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A group people with cameras and binoculars bird watching.

Birds as Artistic Muse

A man and a woman wearing winter attire and binoculars stand in front of green bush with snow on the ground.

Since 1998, Ken Januski and Jerene Schroeder have been members and frequent birders at the Morris. Their birding journey has strong roots here, offering them some of their first major sightings as well as inspiration for Ken’s nature-based artwork. Now, twenty-six years later, Ken is ranked as Morris’s top birder on eBird, having seen 160 species in the Gardens so far.

But Ken and Jerene aren’t in it for the numbers.

The married couple realized the potential of birding at the Morris when, during a visit to the now defunct plant sale, they heard the call of yellow-throated vireos in the trees. They soon started birding at the Morris twice a week, and years later they even volunteered to monitor the bluebird boxes at Bloomfield Farm.

One reason the couple enjoys birding at the Morris is the diversity and vastness of the Natural Areas. Ken often brings his spotting scope, which needs a lot of space, and he found he could comfortably set up in the Wetland. The scope not only offers a more magnified view than binoculars, but it also enables an artist to watch birds with two free hands to draw. “A lot of my education about birds occurred from drawing them at the Morris,” says Ken. “Most people don’t work that way—they work from photographs, but you miss so much in photographs. Plus, there’s not the thrill.”

American Goldfinch Eating Thistle, Multi-block Woodcut, 2014.
American Goldfinch Eating Thistle, Multi-block Woodcut, 2014.
By Ken Januski.
A reduction linocut of a green heron with a twelve-spotted skimmer.
Green Heron with Twelve-spotted Skimmer, Reduction Linocut, 2013. By Ken Januski.











Ken started his art career as an abstract painter, receiving an MA from Berkeley and an MFA from Cornell in Studio Art. He got disenchanted with the contemporary art world in the early 1990s, when too much verbiage began accompanying artwork. He began looking toward nature, and when him and Jerene joined as Morris members, the world of birds became his muse. All of his artwork is now based on birds and other wildlife that he has personally seen and often sketched in the field, and he has exhibited his work at the Sumi-Fusion Exhibition at the International Moku Hanga Conference in Japan and the Society of Wildlife Artists Annual Show in London. He was also a finalist for BBC Wildlife Artist of the Year in the International Artist category in 2011 and 2012.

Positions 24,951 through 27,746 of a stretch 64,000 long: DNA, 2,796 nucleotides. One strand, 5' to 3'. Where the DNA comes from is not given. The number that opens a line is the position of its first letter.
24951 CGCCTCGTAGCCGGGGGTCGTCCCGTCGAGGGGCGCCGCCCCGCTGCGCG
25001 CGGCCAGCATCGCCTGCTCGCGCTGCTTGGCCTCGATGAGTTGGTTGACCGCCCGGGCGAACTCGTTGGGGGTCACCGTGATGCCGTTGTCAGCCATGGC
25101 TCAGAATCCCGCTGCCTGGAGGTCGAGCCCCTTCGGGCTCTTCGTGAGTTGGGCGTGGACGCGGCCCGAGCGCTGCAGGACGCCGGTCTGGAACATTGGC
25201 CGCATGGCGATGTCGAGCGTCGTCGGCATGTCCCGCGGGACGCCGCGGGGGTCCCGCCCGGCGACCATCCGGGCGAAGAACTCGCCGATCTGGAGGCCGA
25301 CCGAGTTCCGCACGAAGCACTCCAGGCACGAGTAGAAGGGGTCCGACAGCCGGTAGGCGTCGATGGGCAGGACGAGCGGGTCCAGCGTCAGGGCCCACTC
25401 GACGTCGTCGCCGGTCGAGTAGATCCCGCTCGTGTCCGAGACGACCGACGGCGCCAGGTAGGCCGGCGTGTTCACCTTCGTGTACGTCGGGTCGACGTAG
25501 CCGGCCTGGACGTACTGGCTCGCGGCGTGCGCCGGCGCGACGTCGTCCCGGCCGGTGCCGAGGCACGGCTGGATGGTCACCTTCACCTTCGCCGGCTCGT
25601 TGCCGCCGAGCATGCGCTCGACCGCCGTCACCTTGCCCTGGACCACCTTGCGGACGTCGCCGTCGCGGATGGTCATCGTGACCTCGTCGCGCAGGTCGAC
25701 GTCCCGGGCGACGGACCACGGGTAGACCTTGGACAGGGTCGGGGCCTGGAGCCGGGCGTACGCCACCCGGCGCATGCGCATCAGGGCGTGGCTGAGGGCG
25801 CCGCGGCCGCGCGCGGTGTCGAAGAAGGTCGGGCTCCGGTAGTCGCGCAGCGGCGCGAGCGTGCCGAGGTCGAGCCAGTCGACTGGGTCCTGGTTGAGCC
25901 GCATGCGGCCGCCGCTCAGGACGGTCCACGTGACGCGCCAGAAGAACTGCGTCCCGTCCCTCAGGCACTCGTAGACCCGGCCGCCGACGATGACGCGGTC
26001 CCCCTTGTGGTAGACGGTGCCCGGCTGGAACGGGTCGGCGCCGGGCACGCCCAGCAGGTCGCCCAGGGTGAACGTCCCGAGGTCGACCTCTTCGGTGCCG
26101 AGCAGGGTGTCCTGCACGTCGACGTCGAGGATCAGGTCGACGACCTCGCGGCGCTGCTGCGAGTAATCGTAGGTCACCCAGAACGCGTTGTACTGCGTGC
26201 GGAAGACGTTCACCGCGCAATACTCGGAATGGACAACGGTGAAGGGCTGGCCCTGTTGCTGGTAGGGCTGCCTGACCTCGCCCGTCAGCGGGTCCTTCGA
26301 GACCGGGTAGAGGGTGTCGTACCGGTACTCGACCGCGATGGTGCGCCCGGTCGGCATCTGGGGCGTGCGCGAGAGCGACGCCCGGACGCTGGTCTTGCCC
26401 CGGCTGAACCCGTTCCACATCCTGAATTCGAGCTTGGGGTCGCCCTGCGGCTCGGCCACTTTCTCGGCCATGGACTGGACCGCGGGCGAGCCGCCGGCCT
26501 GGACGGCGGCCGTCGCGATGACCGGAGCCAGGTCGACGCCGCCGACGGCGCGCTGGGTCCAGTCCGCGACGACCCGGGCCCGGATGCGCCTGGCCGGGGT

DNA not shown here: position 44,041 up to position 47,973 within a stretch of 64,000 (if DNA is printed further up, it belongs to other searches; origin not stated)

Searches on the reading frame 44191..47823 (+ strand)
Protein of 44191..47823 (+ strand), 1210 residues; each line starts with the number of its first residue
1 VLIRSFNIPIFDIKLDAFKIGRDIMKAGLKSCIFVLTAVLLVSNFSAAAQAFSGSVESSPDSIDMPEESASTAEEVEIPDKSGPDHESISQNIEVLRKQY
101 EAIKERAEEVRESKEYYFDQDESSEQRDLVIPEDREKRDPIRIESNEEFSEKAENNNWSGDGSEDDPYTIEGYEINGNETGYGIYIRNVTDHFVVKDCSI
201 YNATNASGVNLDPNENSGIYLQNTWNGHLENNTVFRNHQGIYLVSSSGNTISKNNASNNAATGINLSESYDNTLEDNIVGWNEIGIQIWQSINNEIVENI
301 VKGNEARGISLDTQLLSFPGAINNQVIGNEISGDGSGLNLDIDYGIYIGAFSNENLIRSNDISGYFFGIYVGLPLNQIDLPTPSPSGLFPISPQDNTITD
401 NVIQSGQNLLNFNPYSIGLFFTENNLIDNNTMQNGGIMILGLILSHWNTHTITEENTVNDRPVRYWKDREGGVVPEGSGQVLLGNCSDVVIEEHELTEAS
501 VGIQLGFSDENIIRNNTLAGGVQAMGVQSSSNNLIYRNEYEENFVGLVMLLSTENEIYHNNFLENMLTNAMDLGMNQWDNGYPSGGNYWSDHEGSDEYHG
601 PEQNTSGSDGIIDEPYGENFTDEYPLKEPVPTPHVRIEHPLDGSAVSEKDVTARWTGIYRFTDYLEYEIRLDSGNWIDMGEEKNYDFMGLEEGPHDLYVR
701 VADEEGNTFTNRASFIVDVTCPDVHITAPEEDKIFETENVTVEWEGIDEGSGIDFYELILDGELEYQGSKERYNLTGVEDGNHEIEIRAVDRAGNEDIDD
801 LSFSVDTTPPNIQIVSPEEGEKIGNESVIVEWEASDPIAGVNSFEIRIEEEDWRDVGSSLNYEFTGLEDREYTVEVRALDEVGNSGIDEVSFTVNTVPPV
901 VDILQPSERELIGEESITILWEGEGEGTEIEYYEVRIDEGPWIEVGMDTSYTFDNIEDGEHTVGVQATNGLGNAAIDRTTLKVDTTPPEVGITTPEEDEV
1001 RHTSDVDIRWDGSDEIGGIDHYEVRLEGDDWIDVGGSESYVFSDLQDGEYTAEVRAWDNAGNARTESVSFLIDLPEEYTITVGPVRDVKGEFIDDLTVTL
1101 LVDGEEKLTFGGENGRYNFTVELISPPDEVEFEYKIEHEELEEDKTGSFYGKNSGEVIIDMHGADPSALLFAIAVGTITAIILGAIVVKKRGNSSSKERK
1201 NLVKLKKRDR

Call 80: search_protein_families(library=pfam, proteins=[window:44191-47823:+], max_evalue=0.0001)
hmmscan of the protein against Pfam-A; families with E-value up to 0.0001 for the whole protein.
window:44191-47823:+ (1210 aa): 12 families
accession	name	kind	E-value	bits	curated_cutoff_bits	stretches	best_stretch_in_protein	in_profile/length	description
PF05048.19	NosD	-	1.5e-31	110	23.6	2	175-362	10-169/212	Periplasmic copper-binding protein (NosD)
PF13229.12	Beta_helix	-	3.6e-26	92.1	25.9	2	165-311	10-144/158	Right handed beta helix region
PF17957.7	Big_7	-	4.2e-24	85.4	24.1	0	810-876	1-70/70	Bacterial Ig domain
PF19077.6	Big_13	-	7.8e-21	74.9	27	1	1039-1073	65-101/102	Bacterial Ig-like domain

“It’s a very complex world,” says Ken. “I like the idea of showing real behavior.” He describes a sighting along Paper Mill Run, where a downy woodpecker was backdropped by two Canada geese feeding on grass. He did some quick sketches, and went on to create a linocut print of the scene: “It’s an unusual juxtaposition, but that’s part of the fun of birding—seeing these unusual things that happen. The more you learn about birds and nature in general, the more you see that. There are a lot of ways to be creative when looking at nature.”

Often times, birders learn to ID through experience and field guides, but for Ken, drawing birds has been his greatest teacher. Early on, his ID skills improved by paying close attention to detail in order to portray accurate representation in his art. He looks closely at not only color pattern, but also shape, behavior, movement, and interaction: “When you get to really look at warblers, for example, you’ll see most of what they’re doing is looking for food, and going in all these contorted positions to look on the undersides of leaves.”

A hand-colored linocut of an American Kestrel standing on top of a dead American Robin.
American Kestrel with American Robin, Hand-colored Linocut, 2015. By Ken Januski.

Some of their favorite birding moments at the Morris include seeing a Philadelphia vireo in the Wetland (a rare bird to see in the city, despite its name); noticing a nesting phoebe near the Welcome Center every spring; and the time they witnessed an American kestrel feasting on a robin. Most fondly, though, they saw their first ever bald eagle in the Wetland: It was 2010, the middle of winter, and accordingly to eBird, it was the first recorded sighting of this then rare bird at the Morris. Ken went home to paint a watercolor of the bald eagle flying off.  “There’s always a new surprise here,” he says.

“The more you know, the more there is to learn—it’s never-ending,” says Jerene. “Even times when there aren’t a lot of birds, you can just watch a pair of birds interact, and you learn a whole lot. There’s a lot of birders that see the bird, write it down, and tick it off their list. But we like to study their behaviors.”

“And we’re very slow birders in that way,” adds Ken. “We don’t really care about getting a high count, and so in many ways, we’re atypical birders.”

Learn more about birding at the Morris →
Take a birding course at the Morris →
For more information about Ken Januski’s artwork, visit his website.


Downy Woodpecker and Canada Goose, Linocut, 2013.
Downy Woodpecker and Canada Goose, Linocut, 2013. By Ken Januski.